As CEO of Diversity Council Australia (DCA), a passionate advocate of women in leadership, and of gender equity, it may come as a surprise to know that engaging and educating men are a large part of my life’s work.

This might seem counterintuitive, or even controversial. But it makes perfect sense when you stop to think about it.

If we want to achieve a gender equal world, we need to recognise that we can’t keep focusing on women alone – after all, in most cases, it wasn’t women who made the rules.
To be blunt, men can be part of the problem of gender inequity. How they think, behave, relate to women and to each other, all play an important part in keeping gender inequalities alive.

Men’s attitudes and behaviours support the sexist status quo, even unconsciously. So they have a vital role to play in breaking and reshaping it.

Many of them are already doing this; the Male Champions of Change initiative, which sees male CEOs step up beside women to lead on gender equality, has gained considerable momentum, both in Australia and overseas.
But so many more can join this effort. Yet more can be done. And there are business reasons – not to mention moral ones – to help this process along.

“If we want to achieve a gender equal world, we need to recognise that we can’t keep focusing on women alone.”

What’s in it for them?

DCA research consistently shows that coming along for the journey is good for men as well as women.

Our ‘Inclusion@Work Index’ revealed that even though Australian men are less supportive of their organisation taking action to create a more diverse and inclusive workplace, they benefited just as much as women from their organisation doing so.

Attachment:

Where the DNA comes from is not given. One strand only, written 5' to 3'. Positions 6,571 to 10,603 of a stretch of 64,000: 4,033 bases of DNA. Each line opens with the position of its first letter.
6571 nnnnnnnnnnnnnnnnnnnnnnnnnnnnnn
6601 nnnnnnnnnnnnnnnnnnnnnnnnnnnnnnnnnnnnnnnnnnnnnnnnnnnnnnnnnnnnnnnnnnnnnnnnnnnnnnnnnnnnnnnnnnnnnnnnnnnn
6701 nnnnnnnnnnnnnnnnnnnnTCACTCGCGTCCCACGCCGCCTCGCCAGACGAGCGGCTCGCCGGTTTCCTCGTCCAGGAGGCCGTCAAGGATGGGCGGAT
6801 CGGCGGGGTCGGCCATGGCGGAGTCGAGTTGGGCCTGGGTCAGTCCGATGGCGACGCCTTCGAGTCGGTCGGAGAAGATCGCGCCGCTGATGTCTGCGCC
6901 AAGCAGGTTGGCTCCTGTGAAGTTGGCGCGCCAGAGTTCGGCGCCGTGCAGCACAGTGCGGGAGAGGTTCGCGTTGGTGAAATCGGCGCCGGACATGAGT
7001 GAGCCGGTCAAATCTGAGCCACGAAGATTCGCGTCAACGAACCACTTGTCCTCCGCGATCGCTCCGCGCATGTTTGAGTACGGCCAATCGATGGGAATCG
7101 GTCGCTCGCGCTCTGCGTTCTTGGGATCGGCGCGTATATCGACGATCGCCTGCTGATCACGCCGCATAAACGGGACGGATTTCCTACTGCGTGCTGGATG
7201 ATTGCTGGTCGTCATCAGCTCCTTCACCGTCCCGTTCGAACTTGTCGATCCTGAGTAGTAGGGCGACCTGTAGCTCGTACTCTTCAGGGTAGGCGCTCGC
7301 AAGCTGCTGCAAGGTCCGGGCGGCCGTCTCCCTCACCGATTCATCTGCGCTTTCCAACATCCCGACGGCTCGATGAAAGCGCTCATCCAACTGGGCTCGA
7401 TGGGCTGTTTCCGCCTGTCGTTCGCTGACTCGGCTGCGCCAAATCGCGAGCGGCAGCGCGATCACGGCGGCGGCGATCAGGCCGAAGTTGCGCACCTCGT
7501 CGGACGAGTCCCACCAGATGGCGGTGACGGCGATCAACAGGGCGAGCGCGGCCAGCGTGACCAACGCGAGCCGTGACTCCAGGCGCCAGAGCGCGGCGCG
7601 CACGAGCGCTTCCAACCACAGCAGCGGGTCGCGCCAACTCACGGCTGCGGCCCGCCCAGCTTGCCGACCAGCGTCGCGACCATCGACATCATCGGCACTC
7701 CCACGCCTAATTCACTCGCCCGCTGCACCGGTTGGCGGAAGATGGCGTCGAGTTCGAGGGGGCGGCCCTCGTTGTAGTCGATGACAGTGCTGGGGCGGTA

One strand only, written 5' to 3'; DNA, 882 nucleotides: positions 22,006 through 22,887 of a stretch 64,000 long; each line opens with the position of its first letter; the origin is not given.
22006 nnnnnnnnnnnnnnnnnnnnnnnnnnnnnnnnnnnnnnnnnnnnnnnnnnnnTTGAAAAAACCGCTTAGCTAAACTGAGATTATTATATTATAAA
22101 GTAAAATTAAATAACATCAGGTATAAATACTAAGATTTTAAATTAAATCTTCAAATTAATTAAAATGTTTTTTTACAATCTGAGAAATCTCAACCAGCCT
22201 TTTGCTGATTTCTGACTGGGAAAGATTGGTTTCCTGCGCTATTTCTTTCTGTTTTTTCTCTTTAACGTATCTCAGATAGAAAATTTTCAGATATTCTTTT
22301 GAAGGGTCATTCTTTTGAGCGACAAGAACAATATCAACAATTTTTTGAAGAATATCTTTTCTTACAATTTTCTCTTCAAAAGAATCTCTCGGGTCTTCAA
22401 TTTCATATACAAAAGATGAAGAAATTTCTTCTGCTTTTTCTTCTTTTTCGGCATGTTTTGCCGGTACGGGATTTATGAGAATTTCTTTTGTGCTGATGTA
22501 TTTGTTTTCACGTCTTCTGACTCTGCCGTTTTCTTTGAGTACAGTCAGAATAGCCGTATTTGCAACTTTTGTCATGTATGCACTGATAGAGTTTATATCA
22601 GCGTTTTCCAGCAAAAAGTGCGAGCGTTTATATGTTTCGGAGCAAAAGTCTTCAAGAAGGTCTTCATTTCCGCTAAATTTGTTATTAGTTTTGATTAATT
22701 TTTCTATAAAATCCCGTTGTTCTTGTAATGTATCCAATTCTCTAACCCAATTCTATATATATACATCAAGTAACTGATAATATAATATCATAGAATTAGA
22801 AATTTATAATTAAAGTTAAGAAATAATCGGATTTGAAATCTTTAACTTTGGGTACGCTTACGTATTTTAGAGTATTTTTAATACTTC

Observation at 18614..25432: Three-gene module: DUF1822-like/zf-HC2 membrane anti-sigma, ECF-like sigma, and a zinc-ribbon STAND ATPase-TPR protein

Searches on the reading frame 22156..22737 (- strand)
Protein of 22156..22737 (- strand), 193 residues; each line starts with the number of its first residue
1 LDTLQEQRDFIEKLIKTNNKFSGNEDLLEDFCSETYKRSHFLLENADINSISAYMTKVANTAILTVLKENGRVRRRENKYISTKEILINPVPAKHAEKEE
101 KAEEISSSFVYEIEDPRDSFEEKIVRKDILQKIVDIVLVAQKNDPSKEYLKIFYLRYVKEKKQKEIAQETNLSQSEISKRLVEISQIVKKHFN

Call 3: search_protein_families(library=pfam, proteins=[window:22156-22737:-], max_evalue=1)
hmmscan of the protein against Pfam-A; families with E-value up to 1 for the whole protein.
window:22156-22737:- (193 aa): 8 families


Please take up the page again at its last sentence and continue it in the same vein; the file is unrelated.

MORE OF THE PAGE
We found that inclusion initiatives actually boost male employees’ job satisfaction, success and security as much as (and sometimes even more) than female employees.

Our ‘Engaging Men’ report outlined similar benefits. Men’s wellbeing improves when the constraints of narrow notions of masculinity are relaxed.

They benefit from active involvement as fathers in their children’s lives. Ultimately, with progress towards gender equality in workplaces, men enjoy greater productivity, creativity, and diversity because of the wider pools of talent
and fairer processes that are carved out.

The next steps to gender equality

Here are the three main principles and practices that successfully impact efforts to engage men on gender equality at work.

  1. Get the framing and messaging right. Make sure gender equality is positioned as a business issue that involves all genders, and not simply as a female problem in which all the initiatives focus on ‘fixing’ women.
  2. Provide opportunities for both men and women to engage in individual change; in their own mindsets, assumptions, and behaviours. Use educational programs to increase men’s recognition of the pervasive and harmful nature of sexism and gender inequalities. Reflection and discussion can be more effective than lecturing. An individual solution will increase men’s willingness to act as an ally.
  3. Communicate the benefits. Research shows that they are there. And it’s time we dispensed with the idea that gender inclusion programs only exist to benefit women at the expense of men. The data shows that’s simply not the case, and getting rid of the zero-sum myth will only increase the effectiveness of your efforts.